Updated: Mar 2
The U.S. Environmental Protection Agency (EPA) recently completed a risk assessment for commercial sterilizing facilities (they sterilize medical equipment and devices and more) that use the hazardous air pollutant ethylene oxide.
The determination was startling: It found emissions of ethylene oxide from these facilities increase the lifetime cancer risk for the people who live near them.
For the uninitiated: Ethylene oxide is a flammable gas with a somewhat sweet odor and in addition to increased cancer risk, exposure may cause myriad ailments, from headache, nausea, vomiting, and diarrhea to breathing difficulty, drowsiness, weakness, exhaustion, eye and skin burns, frostbite, and even reproductive effects.
Now, like with so many other air quality issues, we now need to back up and explain a little bit of the process: The assessment was conducted because EPA is charged under the Clean Air Act with the duty of periodically re-assessing the health risks posed by emissions of hazardous air pollutants.
As a result of this risk assessment, EPA will propose more stringent regulations governing ethylene oxide emissions from commercial sterilizing facilities later this year.
Two commercial sterilizing facilities in western Pennsylvania are among those EPA found to contribute to an increased lifetime cancer risk to their neighbors: American Contract Systems, Inc., in Zelienople, Butler County, and Cosmed Group LLC/Erie in the City of Erie.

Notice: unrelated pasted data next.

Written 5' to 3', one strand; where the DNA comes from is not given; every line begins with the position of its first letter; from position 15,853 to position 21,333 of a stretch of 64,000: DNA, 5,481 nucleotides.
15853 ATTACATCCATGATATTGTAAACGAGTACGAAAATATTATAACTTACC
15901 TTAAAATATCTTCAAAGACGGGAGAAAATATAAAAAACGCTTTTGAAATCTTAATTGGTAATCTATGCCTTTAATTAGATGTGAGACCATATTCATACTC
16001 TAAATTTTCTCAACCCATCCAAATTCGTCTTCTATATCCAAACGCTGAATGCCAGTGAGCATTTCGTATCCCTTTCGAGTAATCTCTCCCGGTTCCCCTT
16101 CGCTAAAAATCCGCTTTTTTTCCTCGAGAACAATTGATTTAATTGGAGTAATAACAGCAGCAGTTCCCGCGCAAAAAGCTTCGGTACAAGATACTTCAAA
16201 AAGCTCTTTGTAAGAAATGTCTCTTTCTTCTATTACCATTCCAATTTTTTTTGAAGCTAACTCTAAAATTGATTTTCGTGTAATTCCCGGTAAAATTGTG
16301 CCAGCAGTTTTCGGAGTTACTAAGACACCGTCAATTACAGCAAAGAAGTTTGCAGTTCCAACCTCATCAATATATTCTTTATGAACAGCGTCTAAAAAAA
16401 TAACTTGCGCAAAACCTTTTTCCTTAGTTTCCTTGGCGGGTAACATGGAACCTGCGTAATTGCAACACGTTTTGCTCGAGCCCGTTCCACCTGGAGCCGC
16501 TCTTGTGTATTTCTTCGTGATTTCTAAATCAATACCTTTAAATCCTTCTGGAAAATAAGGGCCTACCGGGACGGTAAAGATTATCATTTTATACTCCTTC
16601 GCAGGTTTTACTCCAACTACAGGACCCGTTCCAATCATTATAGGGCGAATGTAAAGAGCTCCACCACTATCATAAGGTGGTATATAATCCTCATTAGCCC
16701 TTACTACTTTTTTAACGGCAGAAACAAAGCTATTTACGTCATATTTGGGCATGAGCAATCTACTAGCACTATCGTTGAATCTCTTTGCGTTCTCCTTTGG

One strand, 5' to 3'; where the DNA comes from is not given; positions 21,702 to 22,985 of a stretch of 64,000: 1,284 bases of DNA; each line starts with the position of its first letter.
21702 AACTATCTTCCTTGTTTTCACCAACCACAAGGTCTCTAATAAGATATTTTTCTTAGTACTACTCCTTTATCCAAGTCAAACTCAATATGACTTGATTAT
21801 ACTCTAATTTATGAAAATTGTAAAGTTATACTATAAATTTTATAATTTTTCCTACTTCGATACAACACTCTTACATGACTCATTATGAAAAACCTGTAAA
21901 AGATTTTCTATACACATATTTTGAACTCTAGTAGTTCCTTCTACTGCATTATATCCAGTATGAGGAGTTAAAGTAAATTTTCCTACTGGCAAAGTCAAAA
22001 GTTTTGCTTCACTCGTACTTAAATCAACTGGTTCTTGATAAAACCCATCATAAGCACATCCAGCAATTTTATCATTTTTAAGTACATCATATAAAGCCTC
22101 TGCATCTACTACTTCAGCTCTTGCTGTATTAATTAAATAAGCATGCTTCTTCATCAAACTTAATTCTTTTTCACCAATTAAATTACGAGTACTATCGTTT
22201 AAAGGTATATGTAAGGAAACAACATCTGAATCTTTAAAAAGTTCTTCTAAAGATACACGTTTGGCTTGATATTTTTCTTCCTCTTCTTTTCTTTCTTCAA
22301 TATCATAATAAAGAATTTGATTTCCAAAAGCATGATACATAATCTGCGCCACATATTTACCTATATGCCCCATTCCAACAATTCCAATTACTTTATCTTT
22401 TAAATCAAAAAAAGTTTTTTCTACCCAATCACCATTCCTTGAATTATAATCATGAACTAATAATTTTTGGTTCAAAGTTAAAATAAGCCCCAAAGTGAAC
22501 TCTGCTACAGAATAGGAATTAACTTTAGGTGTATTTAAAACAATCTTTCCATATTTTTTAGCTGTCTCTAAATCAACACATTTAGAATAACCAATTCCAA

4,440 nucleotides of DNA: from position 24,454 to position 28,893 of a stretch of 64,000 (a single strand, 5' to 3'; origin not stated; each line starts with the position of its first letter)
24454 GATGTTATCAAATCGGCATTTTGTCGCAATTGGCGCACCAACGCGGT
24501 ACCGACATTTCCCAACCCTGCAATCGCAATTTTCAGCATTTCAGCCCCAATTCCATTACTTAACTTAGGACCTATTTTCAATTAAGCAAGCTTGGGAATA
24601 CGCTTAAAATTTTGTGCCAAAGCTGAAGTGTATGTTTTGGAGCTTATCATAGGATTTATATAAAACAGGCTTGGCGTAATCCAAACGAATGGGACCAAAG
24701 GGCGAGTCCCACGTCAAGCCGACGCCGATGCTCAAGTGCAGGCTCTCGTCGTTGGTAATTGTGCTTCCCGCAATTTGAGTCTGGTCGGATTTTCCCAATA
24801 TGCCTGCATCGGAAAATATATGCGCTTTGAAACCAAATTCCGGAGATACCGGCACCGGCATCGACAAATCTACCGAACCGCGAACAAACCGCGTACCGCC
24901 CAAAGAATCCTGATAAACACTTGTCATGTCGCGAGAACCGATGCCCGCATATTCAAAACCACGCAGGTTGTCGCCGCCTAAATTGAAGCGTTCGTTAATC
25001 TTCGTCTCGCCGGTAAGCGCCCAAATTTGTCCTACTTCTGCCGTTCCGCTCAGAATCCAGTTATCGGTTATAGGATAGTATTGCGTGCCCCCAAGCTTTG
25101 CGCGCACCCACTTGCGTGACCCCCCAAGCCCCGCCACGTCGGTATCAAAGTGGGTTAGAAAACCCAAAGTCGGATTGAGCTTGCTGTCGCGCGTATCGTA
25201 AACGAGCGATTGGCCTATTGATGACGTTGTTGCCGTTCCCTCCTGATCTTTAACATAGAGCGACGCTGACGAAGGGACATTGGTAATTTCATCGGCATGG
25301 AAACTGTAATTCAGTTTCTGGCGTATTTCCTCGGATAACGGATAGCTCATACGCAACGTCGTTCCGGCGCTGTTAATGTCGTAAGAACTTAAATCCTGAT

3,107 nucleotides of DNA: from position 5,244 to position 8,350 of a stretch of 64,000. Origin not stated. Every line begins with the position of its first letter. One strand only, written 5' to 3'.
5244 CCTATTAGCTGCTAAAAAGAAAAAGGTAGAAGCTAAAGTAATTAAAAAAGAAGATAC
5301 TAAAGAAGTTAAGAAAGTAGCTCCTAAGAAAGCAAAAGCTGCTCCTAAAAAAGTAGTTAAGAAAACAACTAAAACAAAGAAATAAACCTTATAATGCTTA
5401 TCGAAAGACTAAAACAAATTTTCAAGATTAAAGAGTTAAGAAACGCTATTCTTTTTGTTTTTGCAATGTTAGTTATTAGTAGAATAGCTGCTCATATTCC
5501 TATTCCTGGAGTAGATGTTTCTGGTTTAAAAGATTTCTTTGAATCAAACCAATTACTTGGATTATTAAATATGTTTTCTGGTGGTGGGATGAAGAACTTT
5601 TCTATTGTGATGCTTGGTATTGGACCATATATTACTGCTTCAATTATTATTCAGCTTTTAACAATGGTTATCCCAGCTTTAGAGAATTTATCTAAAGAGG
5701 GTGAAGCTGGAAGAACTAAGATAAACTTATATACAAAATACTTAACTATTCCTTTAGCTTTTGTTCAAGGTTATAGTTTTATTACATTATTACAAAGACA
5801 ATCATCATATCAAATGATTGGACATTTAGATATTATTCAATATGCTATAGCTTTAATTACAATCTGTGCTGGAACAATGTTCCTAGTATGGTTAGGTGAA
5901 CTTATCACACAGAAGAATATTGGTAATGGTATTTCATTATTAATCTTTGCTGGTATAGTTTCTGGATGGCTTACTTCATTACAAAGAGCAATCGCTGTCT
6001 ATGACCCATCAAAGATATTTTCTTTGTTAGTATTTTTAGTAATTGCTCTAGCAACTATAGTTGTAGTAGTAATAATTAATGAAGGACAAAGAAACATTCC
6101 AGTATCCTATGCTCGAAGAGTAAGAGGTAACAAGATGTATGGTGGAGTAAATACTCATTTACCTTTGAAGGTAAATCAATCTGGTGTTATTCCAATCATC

EPA purportedly is working with the Pennsylvania Department of Environmental Protection (DEP) to review the emission controls already in place at these facilities and to determine whether new or improved emission controls are needed at the facilities.
A GASP review of the operating permit for Cosmed Group shows it is already required to operate control equipment that removes ethylene oxide with at least 99 percent efficiency.
“American Contract Systems, however, is apparently not subject to any air pollution control permits at this time – DEP’s eFACTS website shows the company just applied for its first plan approval on July 19, 2022, and that DEP is currently reviewing the company’s application for that plan approval,” GASP senior staff attorney John Baillie explained.
“Why American Contract Systems does not appear in DEP’s database of air pollution control permits is a good question. It appears that the facility has been in operation since at least 2018, when the FDA found the facility was not complying with regulations governing the production of medical devices.”
EPA will hold a national public webinar to provide more information to communities at risk from ethylene oxide emissions at 8 p.m. Aug. 10, 2022.
GASP continues to follow this issue and will keep you posted as the regulatory process unfolds.